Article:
Initial RAIB Report on Tram Accident Released


The Rail Accident Investigation Branch (RAIB) have released an initial report into the causes of the recent fatal tram accident in Croydon on 9 November 2016. The accident, which cost the lives of seven people and seriously injured another 51, is one of the most serious rail accidents in London since the Moorgate accident in 1975.

Initial reports and the RAIB

For those unfamiliar with the way the RAIB works, it is worth noting that their reports are not intended to allocate blame or liability. They are created to establish the cause of an accident and recommend any safety measures that can be implemented to prevent a similar accident from happening again. As a result RAIB reports are always very thorough and take considerable time to pull together. In some cases, however, the seriousness of the accident warrants an initial report aimed at highlighting any obvious safety issues which can then be corrected straight away.

This initial report for Croydon should thus not be taken as a complete or definitive account what happened that day. It does, however, provide a basic timeline of events.

The tram before the accident

Tram 2551 departed New Addington at approximately 05:55 that morning. The weather was dark and rainy. The driver was the only member of staff aboard and by the time the accident happened it was carrying roughly 60 people. The tram itself was one of the original Bombardier units built for the Croydon tram fleet and had been in service since 1998. It was equipped with forward-facing and internal CCTV, but the RAIB’s initial findings are that this CCTV was not working at the time of the accident.

Importantly for the purposes of the investigation, the tram was also equipped with an On Tram Data Recorder (OTDR). This is what various media outlets have been referring to as the tram’s ‘black box’ and whilst it is not as fully-featured as the kind of black box systems used on aircraft, it does record some critical information about the speed the tram was travelling at and how it was being controlled.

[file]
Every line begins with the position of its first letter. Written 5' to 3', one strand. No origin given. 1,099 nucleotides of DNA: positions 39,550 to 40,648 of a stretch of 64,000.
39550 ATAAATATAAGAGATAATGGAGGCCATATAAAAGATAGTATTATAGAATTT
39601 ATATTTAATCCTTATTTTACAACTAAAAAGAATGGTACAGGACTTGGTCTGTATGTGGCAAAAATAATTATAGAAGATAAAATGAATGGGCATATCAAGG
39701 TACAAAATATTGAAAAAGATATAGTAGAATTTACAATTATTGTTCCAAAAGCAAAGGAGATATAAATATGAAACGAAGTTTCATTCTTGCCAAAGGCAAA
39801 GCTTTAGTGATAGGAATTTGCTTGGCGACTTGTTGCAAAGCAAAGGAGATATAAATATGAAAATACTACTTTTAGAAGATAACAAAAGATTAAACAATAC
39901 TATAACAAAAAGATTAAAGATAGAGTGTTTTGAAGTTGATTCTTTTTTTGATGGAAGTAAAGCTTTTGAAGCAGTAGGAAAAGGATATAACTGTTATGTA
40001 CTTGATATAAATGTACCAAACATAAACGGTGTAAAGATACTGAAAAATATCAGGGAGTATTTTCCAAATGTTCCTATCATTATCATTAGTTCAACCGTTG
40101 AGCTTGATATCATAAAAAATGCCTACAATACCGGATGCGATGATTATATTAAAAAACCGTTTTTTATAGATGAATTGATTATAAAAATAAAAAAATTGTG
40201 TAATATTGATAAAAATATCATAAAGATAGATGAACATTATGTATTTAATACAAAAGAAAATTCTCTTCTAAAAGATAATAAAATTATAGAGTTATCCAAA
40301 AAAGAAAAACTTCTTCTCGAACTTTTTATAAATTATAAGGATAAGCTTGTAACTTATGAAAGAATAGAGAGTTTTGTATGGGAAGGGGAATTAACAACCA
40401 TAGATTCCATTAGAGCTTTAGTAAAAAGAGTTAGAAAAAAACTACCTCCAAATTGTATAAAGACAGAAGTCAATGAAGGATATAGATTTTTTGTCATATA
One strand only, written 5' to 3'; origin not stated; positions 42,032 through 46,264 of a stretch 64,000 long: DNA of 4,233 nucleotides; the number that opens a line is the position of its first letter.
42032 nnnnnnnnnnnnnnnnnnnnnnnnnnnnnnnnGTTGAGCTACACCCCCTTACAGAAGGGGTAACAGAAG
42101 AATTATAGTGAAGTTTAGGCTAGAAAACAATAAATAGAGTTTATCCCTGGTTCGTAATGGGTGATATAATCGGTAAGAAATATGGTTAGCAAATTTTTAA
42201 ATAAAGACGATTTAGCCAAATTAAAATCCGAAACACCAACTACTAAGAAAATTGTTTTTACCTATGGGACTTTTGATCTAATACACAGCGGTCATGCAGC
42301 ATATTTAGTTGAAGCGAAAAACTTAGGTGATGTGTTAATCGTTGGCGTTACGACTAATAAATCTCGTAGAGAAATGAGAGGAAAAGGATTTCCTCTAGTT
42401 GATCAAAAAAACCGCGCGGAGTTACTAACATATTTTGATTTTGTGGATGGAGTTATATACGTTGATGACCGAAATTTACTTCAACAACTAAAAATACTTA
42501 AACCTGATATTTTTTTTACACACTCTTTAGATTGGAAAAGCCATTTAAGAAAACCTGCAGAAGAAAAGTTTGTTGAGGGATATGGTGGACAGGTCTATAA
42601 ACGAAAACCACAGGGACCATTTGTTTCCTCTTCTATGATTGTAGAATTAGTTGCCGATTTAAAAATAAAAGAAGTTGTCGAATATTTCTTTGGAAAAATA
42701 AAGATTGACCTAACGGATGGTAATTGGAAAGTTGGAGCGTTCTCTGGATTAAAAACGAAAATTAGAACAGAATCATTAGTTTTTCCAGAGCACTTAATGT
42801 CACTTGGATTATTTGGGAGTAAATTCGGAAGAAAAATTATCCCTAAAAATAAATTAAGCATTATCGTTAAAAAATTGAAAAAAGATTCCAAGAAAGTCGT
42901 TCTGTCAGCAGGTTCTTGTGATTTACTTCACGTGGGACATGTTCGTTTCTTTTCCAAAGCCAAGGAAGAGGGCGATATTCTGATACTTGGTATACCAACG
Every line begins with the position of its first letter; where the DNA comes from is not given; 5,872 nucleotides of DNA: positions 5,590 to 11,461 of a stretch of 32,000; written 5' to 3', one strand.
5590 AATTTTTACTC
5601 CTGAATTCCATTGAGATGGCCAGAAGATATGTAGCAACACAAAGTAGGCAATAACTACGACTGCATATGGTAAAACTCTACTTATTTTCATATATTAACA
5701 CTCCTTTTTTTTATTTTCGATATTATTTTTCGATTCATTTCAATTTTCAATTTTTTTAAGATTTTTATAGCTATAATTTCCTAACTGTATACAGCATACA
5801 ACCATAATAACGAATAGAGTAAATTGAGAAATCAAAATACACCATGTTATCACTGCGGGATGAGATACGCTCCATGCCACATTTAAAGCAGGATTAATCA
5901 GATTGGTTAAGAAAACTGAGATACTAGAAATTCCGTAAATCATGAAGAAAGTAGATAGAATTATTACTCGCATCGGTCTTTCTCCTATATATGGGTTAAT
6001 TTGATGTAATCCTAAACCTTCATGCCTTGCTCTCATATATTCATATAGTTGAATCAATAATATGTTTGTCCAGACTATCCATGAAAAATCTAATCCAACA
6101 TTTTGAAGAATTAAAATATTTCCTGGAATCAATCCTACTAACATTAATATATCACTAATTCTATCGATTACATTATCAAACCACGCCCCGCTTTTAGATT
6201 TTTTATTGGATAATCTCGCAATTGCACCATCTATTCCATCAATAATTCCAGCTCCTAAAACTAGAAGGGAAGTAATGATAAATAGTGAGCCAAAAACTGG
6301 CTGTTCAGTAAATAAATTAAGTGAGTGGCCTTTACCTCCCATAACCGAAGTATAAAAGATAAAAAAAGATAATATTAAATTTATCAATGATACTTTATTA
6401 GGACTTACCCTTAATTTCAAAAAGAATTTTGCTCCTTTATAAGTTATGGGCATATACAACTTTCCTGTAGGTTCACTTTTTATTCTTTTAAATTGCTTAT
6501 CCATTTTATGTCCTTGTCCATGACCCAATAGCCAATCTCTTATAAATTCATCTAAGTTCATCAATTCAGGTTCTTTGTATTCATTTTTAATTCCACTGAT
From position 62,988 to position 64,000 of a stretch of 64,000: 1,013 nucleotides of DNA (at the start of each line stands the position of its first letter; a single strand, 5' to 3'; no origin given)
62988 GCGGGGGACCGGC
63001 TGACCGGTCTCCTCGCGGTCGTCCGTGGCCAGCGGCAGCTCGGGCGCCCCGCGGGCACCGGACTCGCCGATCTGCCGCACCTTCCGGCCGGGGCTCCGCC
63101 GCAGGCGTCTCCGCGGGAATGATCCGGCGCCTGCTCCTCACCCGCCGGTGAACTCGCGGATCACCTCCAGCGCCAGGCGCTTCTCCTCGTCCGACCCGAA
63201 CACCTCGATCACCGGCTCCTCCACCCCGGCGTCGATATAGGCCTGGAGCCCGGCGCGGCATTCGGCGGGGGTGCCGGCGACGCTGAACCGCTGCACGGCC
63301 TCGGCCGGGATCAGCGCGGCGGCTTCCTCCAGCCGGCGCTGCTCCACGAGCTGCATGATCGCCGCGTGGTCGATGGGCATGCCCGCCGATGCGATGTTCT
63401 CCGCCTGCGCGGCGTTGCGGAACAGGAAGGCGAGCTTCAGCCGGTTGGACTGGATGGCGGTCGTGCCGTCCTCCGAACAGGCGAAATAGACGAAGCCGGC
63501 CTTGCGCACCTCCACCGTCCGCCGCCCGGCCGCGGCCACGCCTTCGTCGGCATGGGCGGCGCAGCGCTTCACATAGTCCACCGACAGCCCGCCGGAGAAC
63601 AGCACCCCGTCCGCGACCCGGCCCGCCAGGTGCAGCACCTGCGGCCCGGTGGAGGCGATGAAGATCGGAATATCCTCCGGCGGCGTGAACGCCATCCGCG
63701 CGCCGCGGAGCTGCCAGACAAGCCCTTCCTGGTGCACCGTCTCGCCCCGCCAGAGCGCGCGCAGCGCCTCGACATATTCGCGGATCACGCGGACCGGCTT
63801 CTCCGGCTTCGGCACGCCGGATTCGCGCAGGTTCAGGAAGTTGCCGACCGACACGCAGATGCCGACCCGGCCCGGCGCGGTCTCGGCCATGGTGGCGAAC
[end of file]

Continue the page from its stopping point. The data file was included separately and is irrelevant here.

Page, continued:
The tram stopped, as planned, at five stops before reaching Lloyd Park. After this, it began to accelerate as it headed towards the next stop at Sandilands.

The Sandilands junction curve

Between Lloyd Park and Sandilands, Tramlink runs on its own dedicated track corridor. This includes about 900m of open ground, which gives way to the Sandilands tunnels – three tunnels in very short succession (about 500m in combined length). Beyond the last tunnel is a short cutting (about 100m long) at the end of which, just before Sandilands junction, is a left-hand curve about 30m in radius.

There is thus about 1500m of relatively straight running, with a slightly falling gradient, leading up to the curve. For much of the distance between Lloyd Park and the curve the speed limit on the line is 80km/h, but this drops to 20km/h shortly in advance of the curve itself. A reflective sign warning about the drop in the speed limit is located about 30m ahead of where the tram derailed.


The area of the accident

The tram’s approach to the curve

According to the data on the OTDR, tram 2551 accelerated up to a speed of 80km/h after it left Lloyd Park. In order to reduce its speed to the 20km/h by the time it reached the reflective speed limit sign, it would have to brake at its full service rate 180m in advance of it. This the tram didn’t do. Some braking was applied within that distance, but it was only enough to reduce the Tram’s speed to about 70km/h by the time it reached the sign and the curve beyond.


A diagrammatic overview of the accident

The derailment

The tram, still travelling at about 70km/h, left the track when it encountered the curve. It turned over onto its right-hand side and continued forward for about 25m before coming to a stop. The RAIB have not found any evidence so far of either track damage or obstructions on it which might have contributed to the accident.


The final resting place (and state) of the tram

Initial recommendations and next steps

The RAIB have recommended that further steps be taken to reduce the risk of excessive speed in the lead-up to Sandilands junction curve before the line is reopened. They have suggested an additional speed restriction on the approach, more signage warning of the upcoming existing speed restriction, or a combination of both.

The in-depth investigation into the accident’s causes continues, and we’ll cover it in full here when it is eventually completed. In the meantime, the RAIB have requested that any witnesses to the accident contact them.

You can read the entire initial report here.

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Written by John Bull
John Bull is the Editor of London Reconnections. A transport journalist and historian, his writing often focuses on the political or strategic challenges facing London's transport network and beyond.